Staying In The Groove

Discussion in 'Technique [BG]' started by scottrolf, Aug 11, 2013.

  1. scottrolf

    scottrolf Supporting Member

    Jul 13, 2011
    Diamond Bar, CA
    I recently (last year) made the transition from guitar to bass. The LAST thing I want to do is sound like I'm just playing lead guitar on a bass. Dead give-away. I have a deep respect for the bass and players who are masters of their craft.
    My question is, would you recommend getting a metronome for helping me stay in the groove and keeping the beat? Or some other method?

  2. FretlessMainly


    Nov 17, 2010
    Yes, most certainly. But do not use the metronome on all beats, it will suck every ounce of musicality out of what you are playing. Use it first on 2 and 4 and then learn to use it once per measure and practice using in on each of the beats once per measure (play through an exercise using it only on 1, then only on 2, then 3, etc.).
  3. Whousedtoplay


    May 18, 2013
    Are you saying that only bass players need and use a metronome?

    Are you saying that other musicians don't need the metronome?
  4. scottrolf

    scottrolf Supporting Member

    Jul 13, 2011
    Diamond Bar, CA
    If I was "saying" that then I would have said that.
  5. scottrolf

    scottrolf Supporting Member

    Jul 13, 2011
    Diamond Bar, CA
    Thanks for the tip. Makes sense.
  6. Phalex

    Phalex Semper Gumby Supporting Member

    Oct 3, 2006
    G.R. MI
    Metrognomes are fine for keeping time, but for me, the orgasmic groove trance is where the magic happens. Find a great drummer, a great song, close your eyes, tilt your head back........ That is where the groove lives IMO.
  7. Winfred


    Oct 21, 2011
    Nail the "1". Wherever the drummer puts it, nail it.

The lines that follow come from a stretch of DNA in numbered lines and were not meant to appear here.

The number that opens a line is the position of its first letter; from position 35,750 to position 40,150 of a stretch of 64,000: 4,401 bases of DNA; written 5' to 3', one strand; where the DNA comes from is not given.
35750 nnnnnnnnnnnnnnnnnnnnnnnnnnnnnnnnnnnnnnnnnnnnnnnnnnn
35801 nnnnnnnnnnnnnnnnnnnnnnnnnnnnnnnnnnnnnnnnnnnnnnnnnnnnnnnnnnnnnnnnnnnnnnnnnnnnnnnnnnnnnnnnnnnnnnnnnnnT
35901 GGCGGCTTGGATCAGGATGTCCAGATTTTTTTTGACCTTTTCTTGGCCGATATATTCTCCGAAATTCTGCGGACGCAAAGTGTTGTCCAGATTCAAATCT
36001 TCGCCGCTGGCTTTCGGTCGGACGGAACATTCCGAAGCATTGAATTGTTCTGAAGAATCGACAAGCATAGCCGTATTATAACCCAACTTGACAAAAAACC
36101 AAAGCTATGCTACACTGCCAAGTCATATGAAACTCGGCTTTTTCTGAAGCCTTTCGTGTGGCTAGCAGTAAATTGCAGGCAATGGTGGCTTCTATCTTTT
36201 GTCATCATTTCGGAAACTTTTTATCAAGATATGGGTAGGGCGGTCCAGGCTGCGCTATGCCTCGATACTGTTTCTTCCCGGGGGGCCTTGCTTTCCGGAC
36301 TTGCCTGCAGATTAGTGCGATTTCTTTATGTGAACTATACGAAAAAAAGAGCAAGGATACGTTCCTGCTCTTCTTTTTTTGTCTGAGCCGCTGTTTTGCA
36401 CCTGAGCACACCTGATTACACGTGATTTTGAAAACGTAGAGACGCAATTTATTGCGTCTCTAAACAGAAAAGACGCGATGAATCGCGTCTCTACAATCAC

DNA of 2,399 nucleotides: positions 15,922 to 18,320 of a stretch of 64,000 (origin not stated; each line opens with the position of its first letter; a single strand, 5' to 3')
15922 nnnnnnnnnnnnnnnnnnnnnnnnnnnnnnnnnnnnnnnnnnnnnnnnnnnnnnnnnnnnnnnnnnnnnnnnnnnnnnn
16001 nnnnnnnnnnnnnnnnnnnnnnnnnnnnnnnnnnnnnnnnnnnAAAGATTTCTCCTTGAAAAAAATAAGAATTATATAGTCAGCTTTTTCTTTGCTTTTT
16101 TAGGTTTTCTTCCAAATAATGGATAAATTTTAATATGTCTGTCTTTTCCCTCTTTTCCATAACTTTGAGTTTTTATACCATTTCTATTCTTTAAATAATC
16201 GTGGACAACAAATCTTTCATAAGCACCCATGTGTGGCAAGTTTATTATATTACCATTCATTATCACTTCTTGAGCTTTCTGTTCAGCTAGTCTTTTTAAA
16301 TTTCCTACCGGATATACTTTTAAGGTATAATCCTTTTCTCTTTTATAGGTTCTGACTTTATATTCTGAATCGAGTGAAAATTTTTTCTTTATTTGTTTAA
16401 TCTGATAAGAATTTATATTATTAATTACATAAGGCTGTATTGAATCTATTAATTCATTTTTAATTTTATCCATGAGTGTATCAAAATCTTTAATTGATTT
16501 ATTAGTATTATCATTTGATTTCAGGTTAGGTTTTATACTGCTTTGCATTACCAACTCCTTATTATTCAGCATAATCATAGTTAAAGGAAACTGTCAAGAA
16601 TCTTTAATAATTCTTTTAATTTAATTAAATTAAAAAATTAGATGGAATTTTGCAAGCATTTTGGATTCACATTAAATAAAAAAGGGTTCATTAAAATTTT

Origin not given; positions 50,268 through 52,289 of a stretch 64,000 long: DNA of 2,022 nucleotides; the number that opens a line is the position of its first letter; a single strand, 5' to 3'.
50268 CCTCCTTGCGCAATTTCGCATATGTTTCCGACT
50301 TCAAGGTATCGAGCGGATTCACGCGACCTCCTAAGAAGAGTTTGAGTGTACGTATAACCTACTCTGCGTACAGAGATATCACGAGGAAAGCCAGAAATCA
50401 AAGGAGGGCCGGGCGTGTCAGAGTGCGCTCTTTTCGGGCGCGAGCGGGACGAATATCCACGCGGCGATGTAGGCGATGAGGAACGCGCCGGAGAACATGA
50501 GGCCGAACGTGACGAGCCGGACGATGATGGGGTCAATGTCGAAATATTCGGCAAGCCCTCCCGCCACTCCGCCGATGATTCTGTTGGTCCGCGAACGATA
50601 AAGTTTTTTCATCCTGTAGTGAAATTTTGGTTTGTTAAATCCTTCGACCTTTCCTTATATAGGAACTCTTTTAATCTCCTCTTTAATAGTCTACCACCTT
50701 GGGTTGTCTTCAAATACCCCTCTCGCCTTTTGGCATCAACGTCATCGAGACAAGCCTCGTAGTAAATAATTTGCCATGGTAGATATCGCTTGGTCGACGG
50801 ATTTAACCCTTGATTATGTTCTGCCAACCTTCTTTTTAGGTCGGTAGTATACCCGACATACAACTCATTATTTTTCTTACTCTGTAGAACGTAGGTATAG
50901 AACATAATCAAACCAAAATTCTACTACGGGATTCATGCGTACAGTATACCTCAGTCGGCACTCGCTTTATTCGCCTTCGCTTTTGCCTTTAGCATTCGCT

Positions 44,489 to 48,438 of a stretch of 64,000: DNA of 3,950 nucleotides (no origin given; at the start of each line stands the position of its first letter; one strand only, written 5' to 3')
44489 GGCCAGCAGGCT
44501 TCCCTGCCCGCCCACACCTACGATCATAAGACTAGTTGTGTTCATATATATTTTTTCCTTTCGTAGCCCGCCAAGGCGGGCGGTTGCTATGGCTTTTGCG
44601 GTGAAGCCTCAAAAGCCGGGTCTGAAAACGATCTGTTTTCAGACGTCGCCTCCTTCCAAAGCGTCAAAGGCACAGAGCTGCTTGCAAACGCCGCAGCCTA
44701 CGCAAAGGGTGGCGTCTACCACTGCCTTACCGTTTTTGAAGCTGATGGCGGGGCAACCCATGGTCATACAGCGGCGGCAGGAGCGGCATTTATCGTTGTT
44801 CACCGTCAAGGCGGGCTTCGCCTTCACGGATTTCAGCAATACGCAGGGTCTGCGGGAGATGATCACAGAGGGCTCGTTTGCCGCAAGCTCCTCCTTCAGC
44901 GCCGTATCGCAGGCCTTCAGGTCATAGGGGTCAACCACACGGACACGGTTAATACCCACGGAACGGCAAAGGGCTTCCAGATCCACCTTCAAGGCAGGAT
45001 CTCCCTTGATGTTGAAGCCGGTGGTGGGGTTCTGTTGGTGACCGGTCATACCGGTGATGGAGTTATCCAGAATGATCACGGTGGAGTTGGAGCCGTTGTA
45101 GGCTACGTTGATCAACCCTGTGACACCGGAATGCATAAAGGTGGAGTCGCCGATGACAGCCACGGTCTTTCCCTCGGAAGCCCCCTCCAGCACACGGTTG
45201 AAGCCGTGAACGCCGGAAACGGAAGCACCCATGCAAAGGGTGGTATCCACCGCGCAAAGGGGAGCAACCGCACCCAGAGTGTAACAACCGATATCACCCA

8. Get ahold of a more "advanced" metronome and set the click to a steady 16th note. Then play a groove over it, while periodically removing random 16th notes from the click, while maintaining the same groove. Do this until you have only 1 16th remaining. This will help you attain an aural and visual idea of the groove as well as improve your independent timing.
    This exercise is very enjoyable, in my opinion.
  9. JimmyM


    Apr 11, 2005
    Apopka, FL
    Endorsing: Ampeg Amps, EMG Pickups
    If all drummers played like metronomes, then I would say it's good practice. But they don't. Drummers almost never hit every beat squarely on the beat. Sometimes they'll be a little bit late with the snare, sometimes they'll rush fills slightly, etc. And in playing with different drummers, you'll feel the groove differently every time. So while metronome practice gets you playing with a click better, it doesn't teach you how to read a drummer.
  10. Mktrat

    Mktrat Seriously, are we not doing phrasing anymore? Supporting Member

    Apr 9, 2013
    The Mitten

    As always JimmyM for the WIN!!
  11. I also second JimmyM. I played with a drummer who really liked to watch me, because it helped him keep track of what was going on by how my headstock was moving (apparently I'm a conductor with my bass??). When he told me that I was a bit confused, because most of the drummers I had played with before were almost in their own world for most of the songs...and I was still a little green in my understanding of band dynamics :) .

  12. AndrewFord


    Aug 11, 2012
    Los Angeles area
    Endorsing Artist: Line 6, TC Electronics, Yamaha, Elixir Strings
    Staying in the groove and keeping the beat are two different things, as others have said a metronome will help you with playing in time and not rushing or dragging, but playing the groove or staying in the pocket is a whole other thing. Best thing you can do is listen to bass players that play the groove well in the genre of music you are interested in, then mimic them. This can be challenging for an ex guitar player because it is a whole different mentality.